U- Uniqueness: It’s also important to ask whether pursuing Brenda’s idea will serve to enhance the unique role that St. John’s plays in the community. After a little research, the vestry realizes that the Presbyterians up the road have a robust and well-attended after-school tutoring program for the local high school, so pursuing this idea won’t necessarily enhance the unique role of St. John’s in the community. And yet, might it still be worth pursuing?

S- Sustainability: For St. John’s, and likely most congregations, the answer to whether this new initiative is financially sustainable is “It depends.” At this moment, they don’t have a lot of fat in the annual budget so in pursuing this idea they will need to start with very small initiatives. Perhaps they can plan a small book drive. Perhaps a few parishioners can commit to attending PTA meetings. Nevertheless, they also wonder whether congregants would be inspired to give more to their upcoming fall fundraising campaign if they knew this was a direction St. John’s was pursuing.

I- Identity: Part of the identity of St. John’s has been to be a warm-hearted and joyful place, but how it has stayed this way is by also being somewhat disengaged. So far, congregants have expressed warm enthusiasm when the vestry has shared what they believe God is calling their congregation to do, and a few have expressed genuine appreciation for the efforts made thus far to live this mission out. Nevertheless, the vestry is also certain that an explicit focus on helping to improve public schools will push some members considerably. The rector dreads that in the not-so-distant future she will have to have conversations with particular members about why the church is buying bilingual children’s books. This may challenge the congregation to grow in its identity in some exciting but also uncomfortable ways.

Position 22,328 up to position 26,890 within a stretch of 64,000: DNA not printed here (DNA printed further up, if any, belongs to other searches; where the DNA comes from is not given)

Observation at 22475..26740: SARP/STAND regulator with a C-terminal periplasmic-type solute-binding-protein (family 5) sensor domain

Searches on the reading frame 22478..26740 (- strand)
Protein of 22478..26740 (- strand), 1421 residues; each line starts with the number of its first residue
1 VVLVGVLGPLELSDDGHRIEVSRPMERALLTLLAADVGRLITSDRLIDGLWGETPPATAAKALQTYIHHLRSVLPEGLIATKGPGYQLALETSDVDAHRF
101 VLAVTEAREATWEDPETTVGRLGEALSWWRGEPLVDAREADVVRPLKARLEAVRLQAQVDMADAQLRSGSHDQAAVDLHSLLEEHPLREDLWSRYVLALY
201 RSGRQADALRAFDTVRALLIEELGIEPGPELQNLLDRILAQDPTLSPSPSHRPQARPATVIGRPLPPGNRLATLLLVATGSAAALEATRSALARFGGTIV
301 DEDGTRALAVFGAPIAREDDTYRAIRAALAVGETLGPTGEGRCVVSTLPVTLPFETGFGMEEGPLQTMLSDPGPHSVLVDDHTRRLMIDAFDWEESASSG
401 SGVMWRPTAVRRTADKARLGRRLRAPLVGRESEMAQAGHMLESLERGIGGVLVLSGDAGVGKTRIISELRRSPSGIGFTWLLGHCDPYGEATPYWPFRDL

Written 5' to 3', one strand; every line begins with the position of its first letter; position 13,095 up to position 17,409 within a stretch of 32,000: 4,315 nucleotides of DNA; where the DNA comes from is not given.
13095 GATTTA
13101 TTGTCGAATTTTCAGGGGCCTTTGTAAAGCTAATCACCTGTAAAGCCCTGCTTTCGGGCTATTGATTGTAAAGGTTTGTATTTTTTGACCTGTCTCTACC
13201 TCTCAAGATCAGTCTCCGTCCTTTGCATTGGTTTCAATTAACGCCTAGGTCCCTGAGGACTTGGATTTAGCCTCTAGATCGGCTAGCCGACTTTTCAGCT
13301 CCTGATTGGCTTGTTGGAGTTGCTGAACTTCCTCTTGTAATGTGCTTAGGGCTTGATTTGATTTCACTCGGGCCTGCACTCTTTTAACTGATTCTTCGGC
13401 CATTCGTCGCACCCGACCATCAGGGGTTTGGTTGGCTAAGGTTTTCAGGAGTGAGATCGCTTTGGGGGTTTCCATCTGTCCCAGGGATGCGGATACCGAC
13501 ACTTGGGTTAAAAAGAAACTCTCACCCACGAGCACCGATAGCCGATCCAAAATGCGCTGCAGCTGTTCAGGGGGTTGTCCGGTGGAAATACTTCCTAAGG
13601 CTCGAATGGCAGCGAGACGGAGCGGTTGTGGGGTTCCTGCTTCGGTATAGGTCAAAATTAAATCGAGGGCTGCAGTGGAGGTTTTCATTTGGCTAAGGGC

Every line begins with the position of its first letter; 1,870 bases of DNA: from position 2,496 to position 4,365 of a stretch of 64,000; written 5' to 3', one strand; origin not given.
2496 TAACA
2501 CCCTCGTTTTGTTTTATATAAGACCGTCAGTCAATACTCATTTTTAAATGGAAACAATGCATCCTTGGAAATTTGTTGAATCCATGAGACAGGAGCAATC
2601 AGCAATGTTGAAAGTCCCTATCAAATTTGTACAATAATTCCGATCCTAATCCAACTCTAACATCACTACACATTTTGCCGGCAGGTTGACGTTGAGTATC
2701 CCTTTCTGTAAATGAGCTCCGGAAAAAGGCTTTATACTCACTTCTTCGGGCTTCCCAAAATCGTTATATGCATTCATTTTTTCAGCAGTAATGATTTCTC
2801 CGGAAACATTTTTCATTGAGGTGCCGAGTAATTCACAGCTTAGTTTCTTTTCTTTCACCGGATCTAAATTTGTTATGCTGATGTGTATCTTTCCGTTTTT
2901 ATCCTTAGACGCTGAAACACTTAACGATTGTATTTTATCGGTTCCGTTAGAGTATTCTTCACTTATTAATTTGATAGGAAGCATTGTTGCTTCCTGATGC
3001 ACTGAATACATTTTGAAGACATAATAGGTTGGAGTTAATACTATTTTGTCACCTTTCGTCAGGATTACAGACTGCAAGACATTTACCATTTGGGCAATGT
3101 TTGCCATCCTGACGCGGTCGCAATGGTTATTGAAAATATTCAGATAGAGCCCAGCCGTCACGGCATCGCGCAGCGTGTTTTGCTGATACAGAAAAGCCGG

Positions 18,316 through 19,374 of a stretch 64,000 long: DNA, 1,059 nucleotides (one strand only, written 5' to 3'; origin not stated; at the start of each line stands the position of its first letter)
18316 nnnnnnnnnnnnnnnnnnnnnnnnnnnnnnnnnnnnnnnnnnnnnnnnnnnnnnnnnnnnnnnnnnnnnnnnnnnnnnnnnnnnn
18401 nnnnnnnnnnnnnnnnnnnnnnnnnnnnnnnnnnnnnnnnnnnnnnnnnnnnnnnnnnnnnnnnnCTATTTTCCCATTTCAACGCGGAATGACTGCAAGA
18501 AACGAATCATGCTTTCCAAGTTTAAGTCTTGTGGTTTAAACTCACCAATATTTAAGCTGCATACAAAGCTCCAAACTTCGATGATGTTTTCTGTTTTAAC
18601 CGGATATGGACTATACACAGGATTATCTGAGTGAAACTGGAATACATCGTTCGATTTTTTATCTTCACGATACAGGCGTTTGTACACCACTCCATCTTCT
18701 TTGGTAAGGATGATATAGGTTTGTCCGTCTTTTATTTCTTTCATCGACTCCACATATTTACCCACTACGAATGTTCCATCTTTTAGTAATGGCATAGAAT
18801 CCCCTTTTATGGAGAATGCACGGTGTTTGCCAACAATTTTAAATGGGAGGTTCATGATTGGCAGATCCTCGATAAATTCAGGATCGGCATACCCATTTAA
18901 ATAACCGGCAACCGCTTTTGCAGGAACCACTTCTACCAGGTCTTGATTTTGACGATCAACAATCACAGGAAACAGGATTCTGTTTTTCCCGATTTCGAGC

C- Capacity: While St. John’s is a busy place, the vestry believes the congregation has the capacity to carry out a few small initiatives over the next couple of months. It will be critical, though, that these small initiatives generate interest and energy among some of the core volunteers, and even draws additional people who have special interest in this kind of work. Dreaming bigger, the vestry wonders whether they should pursue a special gift from some of the wealthier members to see if they might increase the parish administrator’s hours and have those hours dedicated to this new effort.